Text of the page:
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The Beatitudes: Those who mourn

Those who Mourn

A sorrow which bring us to God,
A sorrow without regret

In Matthew chapter five (5), we are introduced to the Beatitudes which the Lord Jesus uses to open the famous Sermon on the Mount. These short sayings form a series of paradoxes (or notions expressed in an almost contradictory manner). The thoughts spoken by the Master in these blessed sayings run completely against to what we commonly would expect. Because the sayings are paradoxes, we must understand that the point of view from which Jesus begins is a spiritual point of view, certainly not a material, or physical one. Let’s not dismiss the brevity of these sayings, but rather consider the message of Jesus Christ as he spoke in these blessed sayings, or epigrams.  We continue our study by looking at the second beatitude which the Teacher Jesus Christ spoke in the famous Sermon on the Mount.

“Blessed are those who mourn” —Matthew 5:4

Again we begin by asking ourselves, did Christ refer to those who mourn because a loved one has died, or because of a painful illness? Generally, almost always, we give condolences to and try to comfort those who suffer pain because of the loss of a loved one, or who suffer from some illness. We consider it absurd to think that Jesus Christ might be referring to those who mourn the death of a loved one or those who suffer physically. He himself felt sad and even wept when his friend Lazarus died. Read John 11:33-35: “Therefore, when Jesus saw her weeping, and the Jews who came with her weeping, He groaned in the spirit and was troubled. … Jesus wept.” — But as we said in the previous article, Jesus Christ was speaking from the spiritual point of view and not from the physical.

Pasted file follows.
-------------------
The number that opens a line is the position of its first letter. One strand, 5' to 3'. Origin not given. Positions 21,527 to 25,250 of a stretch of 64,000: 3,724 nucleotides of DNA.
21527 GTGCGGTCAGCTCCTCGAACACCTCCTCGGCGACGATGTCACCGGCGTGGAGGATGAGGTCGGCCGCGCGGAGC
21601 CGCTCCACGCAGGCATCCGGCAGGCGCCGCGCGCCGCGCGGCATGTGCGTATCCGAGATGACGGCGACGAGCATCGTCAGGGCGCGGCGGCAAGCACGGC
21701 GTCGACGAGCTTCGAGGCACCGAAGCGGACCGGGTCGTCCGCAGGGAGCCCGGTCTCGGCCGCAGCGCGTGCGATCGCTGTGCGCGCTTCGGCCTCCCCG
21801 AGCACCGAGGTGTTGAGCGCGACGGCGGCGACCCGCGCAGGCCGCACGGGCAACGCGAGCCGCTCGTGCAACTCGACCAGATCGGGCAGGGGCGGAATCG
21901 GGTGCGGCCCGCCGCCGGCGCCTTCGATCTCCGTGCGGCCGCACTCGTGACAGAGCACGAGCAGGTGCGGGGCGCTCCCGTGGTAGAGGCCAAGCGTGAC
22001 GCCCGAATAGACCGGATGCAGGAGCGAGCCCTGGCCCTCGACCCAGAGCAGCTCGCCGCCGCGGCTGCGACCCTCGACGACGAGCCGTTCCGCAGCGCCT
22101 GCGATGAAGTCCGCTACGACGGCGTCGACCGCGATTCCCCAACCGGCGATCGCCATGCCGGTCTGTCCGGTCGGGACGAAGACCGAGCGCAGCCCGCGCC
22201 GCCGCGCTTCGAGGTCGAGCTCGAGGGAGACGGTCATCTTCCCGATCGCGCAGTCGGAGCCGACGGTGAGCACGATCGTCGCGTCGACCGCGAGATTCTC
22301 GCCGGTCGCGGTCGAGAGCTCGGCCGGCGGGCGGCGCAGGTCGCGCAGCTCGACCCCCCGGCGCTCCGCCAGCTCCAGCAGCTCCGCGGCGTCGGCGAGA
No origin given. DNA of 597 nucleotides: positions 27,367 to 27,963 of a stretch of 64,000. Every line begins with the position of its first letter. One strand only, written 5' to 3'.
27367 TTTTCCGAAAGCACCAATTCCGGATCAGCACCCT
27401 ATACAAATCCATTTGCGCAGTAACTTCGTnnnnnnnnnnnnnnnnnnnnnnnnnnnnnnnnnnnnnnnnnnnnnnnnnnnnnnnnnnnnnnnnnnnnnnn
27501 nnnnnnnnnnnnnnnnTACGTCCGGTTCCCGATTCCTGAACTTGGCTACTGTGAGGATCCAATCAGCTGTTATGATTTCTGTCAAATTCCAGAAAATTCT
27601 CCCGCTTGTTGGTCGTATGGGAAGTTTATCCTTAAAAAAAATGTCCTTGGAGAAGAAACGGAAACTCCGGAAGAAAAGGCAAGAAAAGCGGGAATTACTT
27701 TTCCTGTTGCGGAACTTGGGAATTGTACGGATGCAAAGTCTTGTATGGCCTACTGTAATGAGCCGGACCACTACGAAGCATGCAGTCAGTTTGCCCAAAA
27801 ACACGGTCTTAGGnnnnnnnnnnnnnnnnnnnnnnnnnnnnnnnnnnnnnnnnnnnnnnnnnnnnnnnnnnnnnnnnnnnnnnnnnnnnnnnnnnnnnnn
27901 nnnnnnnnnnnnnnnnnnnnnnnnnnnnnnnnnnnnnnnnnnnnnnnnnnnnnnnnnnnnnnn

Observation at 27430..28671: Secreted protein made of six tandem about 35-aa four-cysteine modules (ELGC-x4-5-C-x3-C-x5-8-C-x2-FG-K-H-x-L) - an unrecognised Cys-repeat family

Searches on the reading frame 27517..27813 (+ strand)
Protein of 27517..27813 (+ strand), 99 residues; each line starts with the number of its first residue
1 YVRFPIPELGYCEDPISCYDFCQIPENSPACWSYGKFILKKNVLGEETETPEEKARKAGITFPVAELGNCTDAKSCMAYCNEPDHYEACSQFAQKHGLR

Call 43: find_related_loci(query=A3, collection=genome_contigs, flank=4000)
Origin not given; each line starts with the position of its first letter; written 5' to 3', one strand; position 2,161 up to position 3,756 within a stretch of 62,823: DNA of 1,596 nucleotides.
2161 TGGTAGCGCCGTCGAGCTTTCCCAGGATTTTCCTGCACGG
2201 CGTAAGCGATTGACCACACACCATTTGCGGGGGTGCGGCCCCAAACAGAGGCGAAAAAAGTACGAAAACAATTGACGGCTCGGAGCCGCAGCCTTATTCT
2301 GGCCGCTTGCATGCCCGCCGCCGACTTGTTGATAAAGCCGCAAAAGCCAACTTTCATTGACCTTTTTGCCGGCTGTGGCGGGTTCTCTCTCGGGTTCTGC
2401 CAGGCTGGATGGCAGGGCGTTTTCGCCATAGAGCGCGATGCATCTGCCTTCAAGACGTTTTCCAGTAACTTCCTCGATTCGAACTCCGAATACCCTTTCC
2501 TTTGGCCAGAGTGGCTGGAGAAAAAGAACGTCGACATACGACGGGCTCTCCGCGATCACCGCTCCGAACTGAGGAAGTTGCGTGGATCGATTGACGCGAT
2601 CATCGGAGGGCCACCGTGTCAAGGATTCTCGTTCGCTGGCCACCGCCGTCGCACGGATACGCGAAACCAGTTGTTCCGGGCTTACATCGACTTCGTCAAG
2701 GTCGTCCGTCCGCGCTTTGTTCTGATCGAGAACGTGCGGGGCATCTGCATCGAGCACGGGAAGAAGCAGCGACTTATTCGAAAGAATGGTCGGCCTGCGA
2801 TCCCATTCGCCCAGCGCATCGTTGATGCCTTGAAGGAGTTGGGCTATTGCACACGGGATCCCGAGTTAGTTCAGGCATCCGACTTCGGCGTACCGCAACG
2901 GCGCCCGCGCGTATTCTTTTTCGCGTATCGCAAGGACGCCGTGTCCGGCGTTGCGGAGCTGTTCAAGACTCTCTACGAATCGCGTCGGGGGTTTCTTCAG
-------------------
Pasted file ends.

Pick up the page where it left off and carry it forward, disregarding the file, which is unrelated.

The Teacher refers to those who mourn or feel pain in their hearts because of having sinned. It is lamentable, but there are many people in this world who do not mouorn or feel pain, who do not lament because they are sinning against God, who on the contrary delight in their vices, in their drunkenness, in drugs and in all kinds of evil. Such people are not blessed; they will not receive comfort, but rather eternal punishment for their disobedience to God. Let us read II Peter 2:9-10: “Then the Lord knows how to deliver the godly out of temptations and to reserve the unjust under punishment for the day of judgment, and especially those who walk according to the flesh in the lust of uncleanness and despise authority. They are presumptuous, self-willed; they are not afraid to speak evil of dignitaries.

But those who do receive comfort are those who after having sinned and having been far away from God, recognize that they have sinned, and mourn or lament because they have offended God. The apostle Paul said, “For godly sorrow produces repentance to salvation, not to be regretted, but the sorrow of the world produces death.” – II Corinthians 7:10. Then, let us note what James tells us: Draw near to God and He will draw near to you. Cleanse your hands, you sinners; and purify your hearts, you double-minded. Lament and mourn and weep! Let your laughter be turned to mourning and your joy to gloom. Humble yourselves in the sight of the Lord, and He will lift you up.” – James 4:8-10. (Emphasis mine).

Let us continue with the example of the apostle Peter who, after having denied that he knew the Lord Jesus, “wept bitterly.” – Luke 22:60-62. Let us be like the first Jews who obeyed the gospel in Jerusalem, who “were cut to the heart“, and said to Peter and the rest of the apostles, “Men and brethren, what shall we do?” -Acts 2:37. Their question was a response to a sermon preached by the apostle Peter: “Therefore let all the house of Israel know assuredly that God has made this Jesus, whom you crucified, both Lord and Christ.” – Acts 2:36.

Therefore, if we want to be blessed in God’s eyes, we must mourn and weep in our hearts, because we have offended God our Creator. We must repent and obey the gospel of Christ, and so we will be comforted for obtaining the pardon of our sins. We invite you to begin by attending the meetings of the church to hear the Word of God. You will be blessed, and you will receive comfort. The King David said, “This is my comfort in my affliction, for Your word has given me life.” Psalm 119:50.

— Roberto V. Spencer

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